By Francesca Filanc, for Let’s Talk Plants! August
“A tree or shrub with large, typically creamy-pink, waxy flowers. Magnolias are widely grown as ornamental trees.”
When I first moved to my current property the idea was to put in a swimming pool. Swimming is my exercise of choice, and I knew having a pool would be great for my children, grandchildren and their friends. Due to complications, I got busy designing other projects and instead put a vegetable garden in the area where I originally wanted to build a swimming pool.
During the 2020 shut down, my sister Wendy texted me that I could come swim in her pool. Grateful for her generous offer, I swam in my sister and brother-in-law’s pool almost every day for seven months. During that period Wendy asked, "Whatever happened to the idea of building your own pool Fran?"
That made me think, “gosh, I could put a pool in a different area of my property.”
And, I could put it in an area more suited to a swimming pool than my initial idea several years earlier.
So, I got busy interviewing contractors and hired one that I liked.
The new area where the pool was going to be built had grass, surrounded by trees, shrubs, and plants, and it felt sad that I had to remove several trees to build the pool. Aaron, the contractor with Waterline Pools, the company that I chose, said I would not have to remove the magnolia tree in the corner though, which pleased me greatly.
Next, I hired a tile artist, Kathryn Schmiedeberg, to design a waterfall. I told her I wanted the bas-relief design to be magnolia blossoms to emulate the blossoms in the surrounding garden, especially since I have a “borrowed landscape,” as the Japanese call it, of my neighbor’s beautiful large magnolia trees which are visible from the pool area.
When Kathryn came over for our initial meeting, she brought a beautiful design that she had already drawn up. I was thrilled.
Magnolias are not usually a tree to have right next to a pool. But because it was the only tree I could keep in the area, we made it work. The tree initially went through shock from the building process. I learned that there are large, exposed roots on a magnolia tree that need to stay exposed. So, it is a good idea to plant them in an area where people don’t walk, so they won’t trip over the exposed roots. I keep it pruned back to not cover the pool. The gardeners and I sweep the leaves and blossoms. The rewards outweigh the negatives.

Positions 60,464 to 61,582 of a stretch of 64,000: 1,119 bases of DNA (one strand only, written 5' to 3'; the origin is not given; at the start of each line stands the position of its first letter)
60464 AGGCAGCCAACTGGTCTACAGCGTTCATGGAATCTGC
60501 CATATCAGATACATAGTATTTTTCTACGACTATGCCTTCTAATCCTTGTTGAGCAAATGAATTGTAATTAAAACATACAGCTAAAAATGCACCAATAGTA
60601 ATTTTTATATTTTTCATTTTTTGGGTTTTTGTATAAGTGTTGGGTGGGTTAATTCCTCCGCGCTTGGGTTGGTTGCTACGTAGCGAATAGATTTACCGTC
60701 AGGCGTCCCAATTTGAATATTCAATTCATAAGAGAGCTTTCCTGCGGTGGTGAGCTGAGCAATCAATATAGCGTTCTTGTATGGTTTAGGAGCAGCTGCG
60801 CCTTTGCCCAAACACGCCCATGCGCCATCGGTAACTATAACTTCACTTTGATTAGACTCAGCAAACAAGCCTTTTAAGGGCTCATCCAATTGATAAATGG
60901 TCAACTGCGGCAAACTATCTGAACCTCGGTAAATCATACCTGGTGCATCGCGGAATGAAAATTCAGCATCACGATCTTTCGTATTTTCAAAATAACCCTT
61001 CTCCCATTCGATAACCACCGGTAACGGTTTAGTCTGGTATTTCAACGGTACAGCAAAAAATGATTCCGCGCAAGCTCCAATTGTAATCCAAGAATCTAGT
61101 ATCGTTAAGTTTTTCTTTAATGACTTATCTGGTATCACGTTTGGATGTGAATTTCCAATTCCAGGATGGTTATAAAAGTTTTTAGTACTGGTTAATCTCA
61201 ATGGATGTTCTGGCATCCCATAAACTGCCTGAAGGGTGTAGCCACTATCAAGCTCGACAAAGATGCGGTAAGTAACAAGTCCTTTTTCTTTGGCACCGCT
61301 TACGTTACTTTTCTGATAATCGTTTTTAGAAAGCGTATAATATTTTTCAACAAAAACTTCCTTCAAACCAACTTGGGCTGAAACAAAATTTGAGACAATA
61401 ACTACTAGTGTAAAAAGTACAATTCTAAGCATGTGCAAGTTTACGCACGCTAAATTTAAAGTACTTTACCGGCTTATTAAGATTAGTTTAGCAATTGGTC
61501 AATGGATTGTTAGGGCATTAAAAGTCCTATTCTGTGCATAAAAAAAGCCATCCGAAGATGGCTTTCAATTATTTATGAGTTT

Magnolias are beautiful trees with highly fragrant blossoms. Occasionally the gardener cuts one or two blossoms for me to enjoy the aroma in the house. The blossoms only last a day or two after being cut off from the tree. The trees produce a fruit which is delicious to birds that come in flocks to enjoy the tasty fruit. Hooded orioles especially enjoy them.
“The magnolia tree grows widely in Asia and the eastern United States. The tree's foliage is either deciduous or evergreen. Magnolias are widely grown for their fragrant blossoms that appear in pink, white, green, purple and even yellow. Following blossoming, the tree produces fruit that dangle on thin stems. Fruit appears red, orange or pink. Magnolias offer a wide range of growing choices. Commonly formed into espaliers, grown as shrubs or in tree form, the magnolia can fit into virtually any landscape. The magnolia has a long, diverse history as a coveted ornamental tree.”
Every day while I swim in the pool, I am grateful for the fragrance and beauty of these trees in the landscape.